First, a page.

01:18
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Starfish have two stomachs, and they can eat bivalves, such as clams and oysters, despite the fact that their prey may be larger than themselves. Discover how starfish use one of their stomachs to envelop their prey with help from the spokesperson of a marine laboratory and aquarium in this free video on starfish. Expert: Nadine Slimak Contact: Mote.org Bio: Nadine Slimak is the public relations manager and spokesperson for Mote Marine in Sarasota, Fla. Filmmaker: Christopher Rokosz
04:40
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02:43
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The Navy has commissioned a GIANT ROBOT JELLYFISH! It's real. It works. But that's not all. Anthony shows us this amazing machine in action plus explains how it may soon help patrol our oceans. Read More: "Why Does the Navy Need a Giant Robotic Jellyfish?" http://motherboard.vice.com/blog/why-does-the-navy-need-a-giant-robotic-jellyfish "At the end of last week, a team of Virginia Tech researchers revealed the first look at a hefty new robotic jellyfish that it's building for the U.S. Navy. Its name is Cyro." "Researchers unveil large robotic jellyfish that one day could patrol oceans (w/ video)" http://phys.org/news/2013-03-unveil-large-robotic-jellyfish-day.html "Student team members from the Virginia Tech's National Science Foundation Center for Energy Harvesting Materials and Systems test a five-foot wide jellyfish-like robot under water at War Memorial Hall." "Here's Why The Navy Doesn't Have Its Own Fleet of Killer Attack Dolphins" http://www.wired.com/dangerroom/2013/03/attack-dolphins/ "Whatever, Ukraine. Your claims of arming a fleet of dolphins with pistols and knives are dubious. This is why you can't transform man's favorite adorable aquatic buddy into sea mammals of death." "Attack of the Killer Dolphins (Maybe)" http://www.wired.com/dangerroom/2007/07/deadly-dolphins/ "People usually laugh when you mention the idea of killer dolphins, trained by the military." DNews is a show about the science of everyday life. We post two new videos every day of the week. Watch More http://www.youtube.com/dnewschannel Subscribe http://www.youtube.com/channel/UCzWQYUVCpZqtN93H8RR44Qw?sub_confirmation=1 DNews Twitter https://twitter.com/dnews Anthony Carboni Twitter: https://twitter.com/acarboni Laci Green Twitter https://twitter.com/gogreen18 Trace Dominguez Twitter https://twitter.com/trace501 DNews Facebook http://www.facebook.com/DNews DNews Google+ https://plus.google.com/u/0/106194964544004197170/posts DNews Website http://discoverynews.com/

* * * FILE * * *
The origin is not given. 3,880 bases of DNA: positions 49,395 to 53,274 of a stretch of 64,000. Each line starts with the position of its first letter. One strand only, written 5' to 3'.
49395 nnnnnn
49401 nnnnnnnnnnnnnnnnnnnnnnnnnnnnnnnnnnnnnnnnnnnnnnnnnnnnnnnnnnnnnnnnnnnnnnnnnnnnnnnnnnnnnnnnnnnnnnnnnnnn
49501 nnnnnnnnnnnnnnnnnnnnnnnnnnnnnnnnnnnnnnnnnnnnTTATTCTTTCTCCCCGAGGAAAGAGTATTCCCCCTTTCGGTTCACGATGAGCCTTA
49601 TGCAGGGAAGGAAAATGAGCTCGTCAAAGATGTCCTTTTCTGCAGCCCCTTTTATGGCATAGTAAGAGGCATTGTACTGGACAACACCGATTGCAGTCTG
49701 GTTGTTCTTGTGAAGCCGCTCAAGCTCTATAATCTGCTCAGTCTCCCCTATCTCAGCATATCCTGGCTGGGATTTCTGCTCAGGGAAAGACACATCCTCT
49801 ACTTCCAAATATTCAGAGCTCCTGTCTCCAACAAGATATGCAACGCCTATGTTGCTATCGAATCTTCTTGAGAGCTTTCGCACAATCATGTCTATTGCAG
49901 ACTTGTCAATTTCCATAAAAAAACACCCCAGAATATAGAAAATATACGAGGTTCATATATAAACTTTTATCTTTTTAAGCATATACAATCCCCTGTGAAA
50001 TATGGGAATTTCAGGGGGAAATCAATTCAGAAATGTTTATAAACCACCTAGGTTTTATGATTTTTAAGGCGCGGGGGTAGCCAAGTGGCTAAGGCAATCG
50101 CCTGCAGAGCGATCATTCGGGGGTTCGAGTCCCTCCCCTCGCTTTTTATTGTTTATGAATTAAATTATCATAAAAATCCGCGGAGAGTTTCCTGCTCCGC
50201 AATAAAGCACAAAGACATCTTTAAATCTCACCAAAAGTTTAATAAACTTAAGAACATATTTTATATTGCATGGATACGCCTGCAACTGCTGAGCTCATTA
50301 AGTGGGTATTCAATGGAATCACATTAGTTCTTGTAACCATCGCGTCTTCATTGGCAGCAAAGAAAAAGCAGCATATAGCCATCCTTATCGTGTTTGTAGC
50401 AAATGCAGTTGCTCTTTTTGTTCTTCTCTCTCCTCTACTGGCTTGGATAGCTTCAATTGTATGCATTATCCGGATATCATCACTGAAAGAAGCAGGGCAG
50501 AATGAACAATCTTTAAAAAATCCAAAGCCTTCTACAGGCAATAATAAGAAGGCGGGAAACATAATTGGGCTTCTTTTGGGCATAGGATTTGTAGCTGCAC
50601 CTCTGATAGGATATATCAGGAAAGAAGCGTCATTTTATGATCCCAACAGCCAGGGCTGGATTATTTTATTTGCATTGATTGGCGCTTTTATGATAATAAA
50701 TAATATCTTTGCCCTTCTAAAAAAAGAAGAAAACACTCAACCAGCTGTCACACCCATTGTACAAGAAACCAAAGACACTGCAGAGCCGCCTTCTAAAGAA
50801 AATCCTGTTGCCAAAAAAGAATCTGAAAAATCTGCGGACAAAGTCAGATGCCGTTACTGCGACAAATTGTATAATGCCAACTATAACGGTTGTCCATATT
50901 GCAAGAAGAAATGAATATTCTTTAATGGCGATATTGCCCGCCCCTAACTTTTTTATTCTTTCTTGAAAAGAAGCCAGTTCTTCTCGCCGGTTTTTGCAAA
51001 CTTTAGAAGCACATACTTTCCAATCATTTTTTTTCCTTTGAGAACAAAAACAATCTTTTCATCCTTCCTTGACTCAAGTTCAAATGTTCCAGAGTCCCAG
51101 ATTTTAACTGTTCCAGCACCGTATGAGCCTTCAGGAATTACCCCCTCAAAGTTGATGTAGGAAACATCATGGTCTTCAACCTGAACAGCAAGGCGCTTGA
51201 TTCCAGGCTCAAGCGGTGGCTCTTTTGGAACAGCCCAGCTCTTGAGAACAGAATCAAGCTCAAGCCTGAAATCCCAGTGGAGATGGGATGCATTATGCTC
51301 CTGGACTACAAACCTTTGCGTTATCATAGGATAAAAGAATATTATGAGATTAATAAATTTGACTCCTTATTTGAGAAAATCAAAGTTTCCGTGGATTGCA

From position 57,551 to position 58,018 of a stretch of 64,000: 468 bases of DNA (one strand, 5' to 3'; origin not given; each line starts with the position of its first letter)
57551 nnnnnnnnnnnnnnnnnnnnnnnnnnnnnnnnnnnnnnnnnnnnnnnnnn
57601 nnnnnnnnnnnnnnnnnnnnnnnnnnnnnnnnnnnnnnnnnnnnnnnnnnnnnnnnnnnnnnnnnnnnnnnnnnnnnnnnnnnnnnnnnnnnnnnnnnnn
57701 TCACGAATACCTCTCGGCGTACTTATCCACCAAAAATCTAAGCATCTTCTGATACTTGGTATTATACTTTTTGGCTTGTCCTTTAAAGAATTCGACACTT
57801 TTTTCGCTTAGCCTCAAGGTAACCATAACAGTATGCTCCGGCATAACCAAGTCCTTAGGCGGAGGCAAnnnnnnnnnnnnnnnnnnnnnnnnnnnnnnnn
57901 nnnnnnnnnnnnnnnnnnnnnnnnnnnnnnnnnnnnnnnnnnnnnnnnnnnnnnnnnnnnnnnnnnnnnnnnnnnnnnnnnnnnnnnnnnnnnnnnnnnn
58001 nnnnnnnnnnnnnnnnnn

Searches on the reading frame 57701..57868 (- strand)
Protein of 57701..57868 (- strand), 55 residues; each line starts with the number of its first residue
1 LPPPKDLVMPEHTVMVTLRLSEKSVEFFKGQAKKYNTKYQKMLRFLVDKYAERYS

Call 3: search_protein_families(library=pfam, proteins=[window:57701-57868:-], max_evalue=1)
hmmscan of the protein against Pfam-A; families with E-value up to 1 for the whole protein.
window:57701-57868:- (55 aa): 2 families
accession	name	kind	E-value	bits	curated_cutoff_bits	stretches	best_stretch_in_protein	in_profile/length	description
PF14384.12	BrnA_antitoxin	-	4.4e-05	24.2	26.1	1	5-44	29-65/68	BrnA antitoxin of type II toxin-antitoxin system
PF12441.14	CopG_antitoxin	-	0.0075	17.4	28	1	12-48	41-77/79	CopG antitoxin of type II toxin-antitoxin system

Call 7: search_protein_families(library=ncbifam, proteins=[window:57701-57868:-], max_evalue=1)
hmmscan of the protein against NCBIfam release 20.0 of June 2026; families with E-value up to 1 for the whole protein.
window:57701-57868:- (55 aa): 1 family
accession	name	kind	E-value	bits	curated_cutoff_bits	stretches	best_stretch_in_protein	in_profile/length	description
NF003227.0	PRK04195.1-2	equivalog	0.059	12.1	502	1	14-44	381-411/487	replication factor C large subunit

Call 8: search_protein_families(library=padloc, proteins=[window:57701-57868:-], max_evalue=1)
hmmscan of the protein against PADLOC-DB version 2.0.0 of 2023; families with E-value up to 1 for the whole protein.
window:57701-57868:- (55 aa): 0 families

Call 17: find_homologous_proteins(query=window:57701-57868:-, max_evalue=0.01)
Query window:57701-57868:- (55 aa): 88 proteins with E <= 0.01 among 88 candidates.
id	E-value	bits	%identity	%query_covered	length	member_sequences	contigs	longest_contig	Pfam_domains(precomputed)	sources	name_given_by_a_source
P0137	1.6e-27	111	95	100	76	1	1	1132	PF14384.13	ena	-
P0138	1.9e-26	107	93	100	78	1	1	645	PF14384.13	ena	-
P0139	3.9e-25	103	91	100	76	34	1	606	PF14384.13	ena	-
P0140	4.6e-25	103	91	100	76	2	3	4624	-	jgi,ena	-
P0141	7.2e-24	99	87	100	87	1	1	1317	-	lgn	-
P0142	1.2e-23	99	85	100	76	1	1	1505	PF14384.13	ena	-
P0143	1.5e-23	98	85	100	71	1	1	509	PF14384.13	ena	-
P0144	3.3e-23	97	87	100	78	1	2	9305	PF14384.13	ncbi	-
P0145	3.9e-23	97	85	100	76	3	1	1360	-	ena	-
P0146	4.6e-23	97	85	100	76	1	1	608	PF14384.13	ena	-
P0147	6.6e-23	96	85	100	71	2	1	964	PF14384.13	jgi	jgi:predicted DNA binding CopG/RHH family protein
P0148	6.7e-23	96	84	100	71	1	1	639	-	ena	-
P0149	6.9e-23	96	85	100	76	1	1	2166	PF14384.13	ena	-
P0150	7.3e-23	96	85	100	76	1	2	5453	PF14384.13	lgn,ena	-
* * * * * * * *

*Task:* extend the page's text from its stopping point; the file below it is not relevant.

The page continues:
02:27
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Planet 100 presents everything you ever wanted to know about Ocean Acidification. For More Planet 100 101 Guides, go to: http://planetgreen.discovery.com/feature/planet-100/
57:50
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A broad network of regional marine reserves went into effect in 2011 amid criticism that such areas do not produce a significant amount of marine life. Results from a decade-long study led by Scripps researchers show the opposite -- that no-take areas can restore marine ecosystems even better than previously thought. Join lead author Octavio Aburto-Oropeza as he showcases the success of the Cabo Pulmo National Park, a thriving undersea park near the southern tip of Mexico's Baja peninsula, which has experienced a dramatic 460-percent increase in its fish population since 1999. Discover why Cabo Pulmo is such a success and how conservationists can apply lessons learned to Southern California's new marine reserves. Series: "Perspectives on Ocean Science" [3/2012] [Science] [Show ID: 23109]